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I have to build a heartbeat system (i.e. some(about 10) nodes on a network send regular "heartbeats" every few seconds to a central node). These nodes are ubuntu machines. So what would you suggest for the following choices :

  • TCP/UDP?
  • Language/software to send the messages?
  • Server architecture - multiple threads or multiple processes etc.?

The aim of the heartbeats is to quickly find any nodes that go down, or if nodes can't communicate with the central server. Performance on the client nodes is an issue, so I don't want to use java (because that would require installing a jvm).

PS: We may later need to also pass some text with the "heartbeat" messages, so we want to develop the system keeping that in mind.

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What about a shell script on the central node that pings them regularly? – Tim Mar 14 '11 at 10:10
@Tim - Sorry, I should have mentioned that we may later need to send some performance metrics with the messages. Also, a ping will go out over TCP which may not be ideal. – apoorv020 Mar 14 '11 at 10:16
Ping goes over ICMP, not TCP. – Vlad H Mar 14 '11 at 10:25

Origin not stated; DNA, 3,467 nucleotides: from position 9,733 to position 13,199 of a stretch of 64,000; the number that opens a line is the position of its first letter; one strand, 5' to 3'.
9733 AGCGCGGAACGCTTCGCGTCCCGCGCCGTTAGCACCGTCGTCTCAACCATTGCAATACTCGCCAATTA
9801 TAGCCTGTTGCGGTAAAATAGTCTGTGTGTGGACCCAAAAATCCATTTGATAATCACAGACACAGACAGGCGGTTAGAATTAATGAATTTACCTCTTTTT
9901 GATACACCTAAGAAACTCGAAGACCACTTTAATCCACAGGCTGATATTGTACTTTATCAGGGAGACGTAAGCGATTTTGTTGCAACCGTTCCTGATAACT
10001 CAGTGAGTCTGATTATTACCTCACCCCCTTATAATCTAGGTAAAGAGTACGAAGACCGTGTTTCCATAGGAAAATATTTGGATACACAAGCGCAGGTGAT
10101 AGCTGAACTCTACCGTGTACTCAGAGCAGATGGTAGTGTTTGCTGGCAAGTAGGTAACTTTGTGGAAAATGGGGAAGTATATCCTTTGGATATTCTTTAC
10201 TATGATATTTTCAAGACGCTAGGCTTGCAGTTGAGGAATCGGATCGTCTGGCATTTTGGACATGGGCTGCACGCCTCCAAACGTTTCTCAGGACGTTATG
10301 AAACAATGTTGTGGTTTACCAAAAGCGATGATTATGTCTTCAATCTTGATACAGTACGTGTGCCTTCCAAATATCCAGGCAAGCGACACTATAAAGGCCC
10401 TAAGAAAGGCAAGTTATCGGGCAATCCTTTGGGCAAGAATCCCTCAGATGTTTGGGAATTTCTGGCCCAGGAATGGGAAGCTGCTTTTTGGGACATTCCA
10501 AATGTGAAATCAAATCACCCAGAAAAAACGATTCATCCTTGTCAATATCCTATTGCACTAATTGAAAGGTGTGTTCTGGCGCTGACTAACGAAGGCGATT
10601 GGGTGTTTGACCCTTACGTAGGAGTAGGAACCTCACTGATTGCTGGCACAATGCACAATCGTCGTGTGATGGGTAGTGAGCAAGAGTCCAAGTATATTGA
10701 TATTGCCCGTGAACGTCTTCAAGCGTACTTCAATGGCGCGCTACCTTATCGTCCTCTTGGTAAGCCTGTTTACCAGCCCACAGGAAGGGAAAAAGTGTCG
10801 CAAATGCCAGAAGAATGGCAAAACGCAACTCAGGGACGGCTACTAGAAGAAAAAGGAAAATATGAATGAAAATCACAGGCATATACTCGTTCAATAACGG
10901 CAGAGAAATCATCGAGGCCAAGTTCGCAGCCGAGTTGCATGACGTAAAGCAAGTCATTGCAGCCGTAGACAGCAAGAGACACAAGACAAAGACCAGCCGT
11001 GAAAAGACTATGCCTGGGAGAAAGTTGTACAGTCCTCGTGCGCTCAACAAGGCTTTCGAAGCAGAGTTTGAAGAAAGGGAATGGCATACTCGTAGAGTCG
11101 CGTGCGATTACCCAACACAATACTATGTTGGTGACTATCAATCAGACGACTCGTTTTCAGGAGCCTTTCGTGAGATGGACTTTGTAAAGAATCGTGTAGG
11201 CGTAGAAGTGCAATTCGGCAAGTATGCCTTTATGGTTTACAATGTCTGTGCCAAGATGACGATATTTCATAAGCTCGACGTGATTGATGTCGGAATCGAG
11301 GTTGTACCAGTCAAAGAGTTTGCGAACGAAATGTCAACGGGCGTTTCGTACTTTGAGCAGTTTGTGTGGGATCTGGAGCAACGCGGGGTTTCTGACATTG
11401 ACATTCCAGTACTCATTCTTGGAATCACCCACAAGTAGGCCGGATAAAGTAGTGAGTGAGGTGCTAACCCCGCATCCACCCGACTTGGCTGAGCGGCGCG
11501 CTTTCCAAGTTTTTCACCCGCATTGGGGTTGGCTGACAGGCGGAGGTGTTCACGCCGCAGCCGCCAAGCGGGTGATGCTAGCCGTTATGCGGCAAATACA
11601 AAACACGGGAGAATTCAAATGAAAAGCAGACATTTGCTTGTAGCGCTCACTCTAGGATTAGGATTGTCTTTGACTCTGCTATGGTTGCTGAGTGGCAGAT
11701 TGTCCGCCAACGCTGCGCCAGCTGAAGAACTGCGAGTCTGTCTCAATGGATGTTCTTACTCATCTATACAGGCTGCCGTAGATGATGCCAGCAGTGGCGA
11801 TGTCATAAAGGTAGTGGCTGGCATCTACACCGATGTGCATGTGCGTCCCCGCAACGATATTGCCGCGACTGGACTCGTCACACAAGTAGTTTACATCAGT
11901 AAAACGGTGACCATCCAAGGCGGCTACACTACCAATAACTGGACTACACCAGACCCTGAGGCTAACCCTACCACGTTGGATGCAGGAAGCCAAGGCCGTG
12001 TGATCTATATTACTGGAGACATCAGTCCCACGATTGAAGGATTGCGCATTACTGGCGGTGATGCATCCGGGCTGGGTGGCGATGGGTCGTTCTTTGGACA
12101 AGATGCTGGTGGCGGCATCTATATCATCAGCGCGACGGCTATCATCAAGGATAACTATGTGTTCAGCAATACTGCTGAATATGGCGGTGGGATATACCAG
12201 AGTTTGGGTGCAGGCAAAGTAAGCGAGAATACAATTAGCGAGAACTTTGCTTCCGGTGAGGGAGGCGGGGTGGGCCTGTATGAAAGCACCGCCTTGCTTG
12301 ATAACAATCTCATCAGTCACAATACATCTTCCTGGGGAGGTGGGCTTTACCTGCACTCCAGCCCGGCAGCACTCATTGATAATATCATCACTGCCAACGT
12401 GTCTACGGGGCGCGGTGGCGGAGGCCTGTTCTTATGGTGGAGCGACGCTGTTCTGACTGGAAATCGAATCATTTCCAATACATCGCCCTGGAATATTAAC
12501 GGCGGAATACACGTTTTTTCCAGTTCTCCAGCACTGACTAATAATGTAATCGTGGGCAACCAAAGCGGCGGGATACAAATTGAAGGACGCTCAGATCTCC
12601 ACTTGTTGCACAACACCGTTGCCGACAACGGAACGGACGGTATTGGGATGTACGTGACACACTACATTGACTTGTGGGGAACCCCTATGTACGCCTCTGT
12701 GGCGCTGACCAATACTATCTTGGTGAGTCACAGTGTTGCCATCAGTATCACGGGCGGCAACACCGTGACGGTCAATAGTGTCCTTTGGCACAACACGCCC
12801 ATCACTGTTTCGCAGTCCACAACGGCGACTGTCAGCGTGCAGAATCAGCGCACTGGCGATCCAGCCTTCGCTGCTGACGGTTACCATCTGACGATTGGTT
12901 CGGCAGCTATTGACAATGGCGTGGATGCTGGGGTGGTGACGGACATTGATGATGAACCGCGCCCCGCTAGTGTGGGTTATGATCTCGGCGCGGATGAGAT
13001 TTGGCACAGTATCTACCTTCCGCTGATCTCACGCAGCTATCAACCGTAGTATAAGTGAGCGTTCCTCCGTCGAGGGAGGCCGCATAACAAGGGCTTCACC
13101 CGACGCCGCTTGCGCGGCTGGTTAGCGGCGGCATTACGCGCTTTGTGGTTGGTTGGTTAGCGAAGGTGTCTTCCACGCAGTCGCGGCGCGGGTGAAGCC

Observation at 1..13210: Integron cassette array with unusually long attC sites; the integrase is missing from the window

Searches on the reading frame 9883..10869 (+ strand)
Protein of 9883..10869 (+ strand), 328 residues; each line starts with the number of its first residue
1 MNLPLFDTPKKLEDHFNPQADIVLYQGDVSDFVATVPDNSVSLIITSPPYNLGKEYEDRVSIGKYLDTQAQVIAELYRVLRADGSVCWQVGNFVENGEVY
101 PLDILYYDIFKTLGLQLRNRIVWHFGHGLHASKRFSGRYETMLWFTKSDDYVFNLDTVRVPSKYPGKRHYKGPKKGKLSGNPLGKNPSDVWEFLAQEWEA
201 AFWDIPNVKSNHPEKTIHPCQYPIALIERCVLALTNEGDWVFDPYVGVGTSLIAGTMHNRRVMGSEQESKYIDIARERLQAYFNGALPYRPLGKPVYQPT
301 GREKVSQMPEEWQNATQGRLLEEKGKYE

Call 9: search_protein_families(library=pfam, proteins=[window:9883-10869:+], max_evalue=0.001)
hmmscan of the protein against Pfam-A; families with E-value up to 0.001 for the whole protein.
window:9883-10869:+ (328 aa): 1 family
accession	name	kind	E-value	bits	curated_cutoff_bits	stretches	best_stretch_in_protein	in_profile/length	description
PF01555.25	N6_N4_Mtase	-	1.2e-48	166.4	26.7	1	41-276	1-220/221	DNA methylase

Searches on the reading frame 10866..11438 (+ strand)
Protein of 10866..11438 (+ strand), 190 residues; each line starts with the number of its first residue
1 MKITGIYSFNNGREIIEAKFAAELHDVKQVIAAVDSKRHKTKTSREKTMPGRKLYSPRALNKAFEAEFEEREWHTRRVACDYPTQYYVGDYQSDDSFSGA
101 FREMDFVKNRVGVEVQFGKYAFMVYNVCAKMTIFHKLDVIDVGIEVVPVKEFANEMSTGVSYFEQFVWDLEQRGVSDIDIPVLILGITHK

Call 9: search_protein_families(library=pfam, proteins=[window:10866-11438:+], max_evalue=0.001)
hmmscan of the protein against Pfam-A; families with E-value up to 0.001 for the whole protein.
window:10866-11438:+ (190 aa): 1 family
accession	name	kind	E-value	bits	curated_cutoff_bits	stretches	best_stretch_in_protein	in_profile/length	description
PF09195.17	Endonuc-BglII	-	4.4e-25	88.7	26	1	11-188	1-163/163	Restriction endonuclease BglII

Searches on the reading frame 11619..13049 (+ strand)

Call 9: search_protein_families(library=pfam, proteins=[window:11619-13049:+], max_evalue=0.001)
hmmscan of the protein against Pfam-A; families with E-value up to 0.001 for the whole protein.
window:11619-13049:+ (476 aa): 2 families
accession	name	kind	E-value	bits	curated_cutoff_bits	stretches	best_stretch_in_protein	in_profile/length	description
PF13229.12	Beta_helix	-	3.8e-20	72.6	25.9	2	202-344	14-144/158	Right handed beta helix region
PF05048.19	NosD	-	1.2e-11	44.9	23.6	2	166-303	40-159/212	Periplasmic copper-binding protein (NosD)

ping will go out over IP! – LumpN Mar 14 '11 at 10:27
up vote 1 down vote accepted

A really simple one-directional "ping" application should suffice. I'd use a single UDP socket at the server, listing for incoming messages on port foo and send "i'm alive" messages from the clients with a single UDP socket at each client with sendTo in an infinite loop with a sleep. No fancy threads/processes needed.

You can distinguish the clients at the server either by their recvFrom address or by including a client id in the packet payload. You can then keep track of the last time each client sent a ping. You might need more than one thread on the server to make use of blocking receives while checking for timeouts. Or use select and a small timeout/pause to poll the socket.

Beej has an excellent guide how to do all of this in C:

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